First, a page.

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Is your Activism Cultivating From an Armchair?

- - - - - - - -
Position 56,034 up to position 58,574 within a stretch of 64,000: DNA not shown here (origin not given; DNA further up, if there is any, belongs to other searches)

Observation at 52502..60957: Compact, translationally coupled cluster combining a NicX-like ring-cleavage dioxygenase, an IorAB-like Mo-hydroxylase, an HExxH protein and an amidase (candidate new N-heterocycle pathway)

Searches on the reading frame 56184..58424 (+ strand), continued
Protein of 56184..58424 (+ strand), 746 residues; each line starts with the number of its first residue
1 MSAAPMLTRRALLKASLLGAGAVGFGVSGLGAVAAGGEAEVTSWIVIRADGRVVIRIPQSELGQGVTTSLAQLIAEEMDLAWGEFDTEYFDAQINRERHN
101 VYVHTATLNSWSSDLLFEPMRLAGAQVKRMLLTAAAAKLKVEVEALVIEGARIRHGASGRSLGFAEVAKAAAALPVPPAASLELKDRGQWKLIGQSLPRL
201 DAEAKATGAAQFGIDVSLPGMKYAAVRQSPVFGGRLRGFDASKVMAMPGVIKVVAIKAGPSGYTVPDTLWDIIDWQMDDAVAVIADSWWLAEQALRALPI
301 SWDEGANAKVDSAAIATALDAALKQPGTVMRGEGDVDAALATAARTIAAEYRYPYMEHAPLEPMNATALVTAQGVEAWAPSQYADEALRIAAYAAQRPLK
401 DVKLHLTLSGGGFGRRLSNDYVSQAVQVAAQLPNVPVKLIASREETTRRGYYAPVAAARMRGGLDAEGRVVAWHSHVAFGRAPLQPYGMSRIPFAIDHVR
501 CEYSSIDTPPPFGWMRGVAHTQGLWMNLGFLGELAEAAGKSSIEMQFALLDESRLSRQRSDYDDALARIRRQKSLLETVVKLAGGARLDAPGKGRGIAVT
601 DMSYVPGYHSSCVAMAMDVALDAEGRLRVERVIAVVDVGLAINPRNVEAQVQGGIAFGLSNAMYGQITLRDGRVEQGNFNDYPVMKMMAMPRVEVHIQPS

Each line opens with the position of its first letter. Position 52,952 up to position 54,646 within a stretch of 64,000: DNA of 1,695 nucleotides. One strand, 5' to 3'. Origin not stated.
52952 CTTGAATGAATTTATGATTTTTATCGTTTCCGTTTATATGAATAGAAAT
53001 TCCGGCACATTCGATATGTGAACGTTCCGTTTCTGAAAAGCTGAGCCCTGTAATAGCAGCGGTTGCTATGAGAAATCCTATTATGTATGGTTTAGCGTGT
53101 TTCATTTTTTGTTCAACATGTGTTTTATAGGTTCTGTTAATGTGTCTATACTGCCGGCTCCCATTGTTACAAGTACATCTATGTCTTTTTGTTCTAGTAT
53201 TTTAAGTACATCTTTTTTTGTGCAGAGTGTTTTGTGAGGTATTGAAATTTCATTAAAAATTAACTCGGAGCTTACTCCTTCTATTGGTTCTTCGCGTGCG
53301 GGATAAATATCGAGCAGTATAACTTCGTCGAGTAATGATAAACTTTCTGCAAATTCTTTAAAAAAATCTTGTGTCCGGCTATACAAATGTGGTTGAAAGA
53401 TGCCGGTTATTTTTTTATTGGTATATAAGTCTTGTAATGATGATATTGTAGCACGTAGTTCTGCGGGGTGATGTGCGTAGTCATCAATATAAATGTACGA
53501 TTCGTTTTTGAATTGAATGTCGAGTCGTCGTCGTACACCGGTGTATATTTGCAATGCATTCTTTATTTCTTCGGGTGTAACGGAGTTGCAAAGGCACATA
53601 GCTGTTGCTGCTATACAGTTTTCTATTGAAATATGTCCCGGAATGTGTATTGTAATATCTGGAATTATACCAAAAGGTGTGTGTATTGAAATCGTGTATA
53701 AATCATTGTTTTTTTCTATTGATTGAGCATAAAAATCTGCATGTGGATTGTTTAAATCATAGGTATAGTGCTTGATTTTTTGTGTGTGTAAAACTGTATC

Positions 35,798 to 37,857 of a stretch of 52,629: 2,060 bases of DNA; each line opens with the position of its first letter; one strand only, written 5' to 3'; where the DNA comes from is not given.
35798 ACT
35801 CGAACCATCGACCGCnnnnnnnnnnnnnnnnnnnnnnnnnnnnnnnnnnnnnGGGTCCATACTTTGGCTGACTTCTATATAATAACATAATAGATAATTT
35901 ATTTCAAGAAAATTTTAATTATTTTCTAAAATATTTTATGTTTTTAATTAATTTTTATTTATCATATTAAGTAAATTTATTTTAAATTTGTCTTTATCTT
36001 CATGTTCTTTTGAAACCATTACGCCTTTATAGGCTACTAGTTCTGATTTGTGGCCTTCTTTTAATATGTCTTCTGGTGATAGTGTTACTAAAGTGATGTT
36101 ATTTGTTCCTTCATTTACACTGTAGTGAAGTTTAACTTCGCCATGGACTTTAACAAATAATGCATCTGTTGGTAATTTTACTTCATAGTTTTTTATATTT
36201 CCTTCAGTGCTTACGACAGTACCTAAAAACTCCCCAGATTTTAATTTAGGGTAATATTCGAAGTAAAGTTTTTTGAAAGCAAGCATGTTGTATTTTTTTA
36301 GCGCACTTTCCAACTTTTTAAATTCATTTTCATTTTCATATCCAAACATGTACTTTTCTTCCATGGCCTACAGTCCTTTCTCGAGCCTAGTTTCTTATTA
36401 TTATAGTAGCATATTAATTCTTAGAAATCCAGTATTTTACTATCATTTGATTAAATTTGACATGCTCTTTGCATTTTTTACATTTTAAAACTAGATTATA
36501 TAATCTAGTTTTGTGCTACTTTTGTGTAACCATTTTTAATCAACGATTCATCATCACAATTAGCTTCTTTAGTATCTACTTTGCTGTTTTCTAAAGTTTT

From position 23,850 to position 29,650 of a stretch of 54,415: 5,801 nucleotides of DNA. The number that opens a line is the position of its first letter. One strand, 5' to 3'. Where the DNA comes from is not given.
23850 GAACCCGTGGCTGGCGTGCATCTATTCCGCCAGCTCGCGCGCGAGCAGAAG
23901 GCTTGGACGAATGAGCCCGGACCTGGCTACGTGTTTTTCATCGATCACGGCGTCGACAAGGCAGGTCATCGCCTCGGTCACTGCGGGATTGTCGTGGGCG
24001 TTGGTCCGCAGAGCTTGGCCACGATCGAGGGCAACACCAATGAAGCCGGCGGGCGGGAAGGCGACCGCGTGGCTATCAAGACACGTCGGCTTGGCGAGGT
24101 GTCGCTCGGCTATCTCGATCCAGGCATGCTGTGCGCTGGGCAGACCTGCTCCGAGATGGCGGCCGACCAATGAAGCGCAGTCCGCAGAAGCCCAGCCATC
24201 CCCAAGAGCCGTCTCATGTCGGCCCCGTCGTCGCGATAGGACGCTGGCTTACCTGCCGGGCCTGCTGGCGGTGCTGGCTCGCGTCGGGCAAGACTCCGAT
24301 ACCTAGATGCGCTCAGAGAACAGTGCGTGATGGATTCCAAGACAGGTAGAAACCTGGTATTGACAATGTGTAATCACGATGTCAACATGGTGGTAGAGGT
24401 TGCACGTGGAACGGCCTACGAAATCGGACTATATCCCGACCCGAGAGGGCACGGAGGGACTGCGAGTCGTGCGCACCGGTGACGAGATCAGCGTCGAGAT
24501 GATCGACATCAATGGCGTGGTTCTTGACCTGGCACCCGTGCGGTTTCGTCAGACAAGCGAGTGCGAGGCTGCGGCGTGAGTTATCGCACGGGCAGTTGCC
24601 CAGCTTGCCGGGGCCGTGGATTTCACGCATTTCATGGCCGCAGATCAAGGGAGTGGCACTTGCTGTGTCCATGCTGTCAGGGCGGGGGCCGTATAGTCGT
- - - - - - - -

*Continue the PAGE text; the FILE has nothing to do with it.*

While we, face times with a rise in one’s wish of being not caught being politically incorrect, we come across different methods nodded upon to be appropriate to express your opinion on matters that need to be amplified, one such method is Internet Activism. People using their platform and avenue to spread awareness for a cause that we feel should be brought to the attention of the people and they should be educated about different perspectives, in ways often see individuals who posit themselves as activists for posting over various platforms about politics and societal issues and when they are not actually creating any political or societal outcome from those initiatives. This is what is called armchair activism and ‘armchair activist or slacktivist’ stands for someone who does believe and support a cause but engages in actions performed via the internet and it’s woke culture in support of any cause but is regarded as requiring little time or involvement from the post. This belief that social media activism by itself is supposed to be sufficient or creates a real, physical change in the system is a slippery concept with the actions taken through armchair activism only involves mild and minimal forms of work like sharing news. Information, articles with an intent in mind that somebody else will see it and do something about it is just the wrong approach, to begin with, it is corrupt to work for a cause when we are waiting for an applause for participating in it.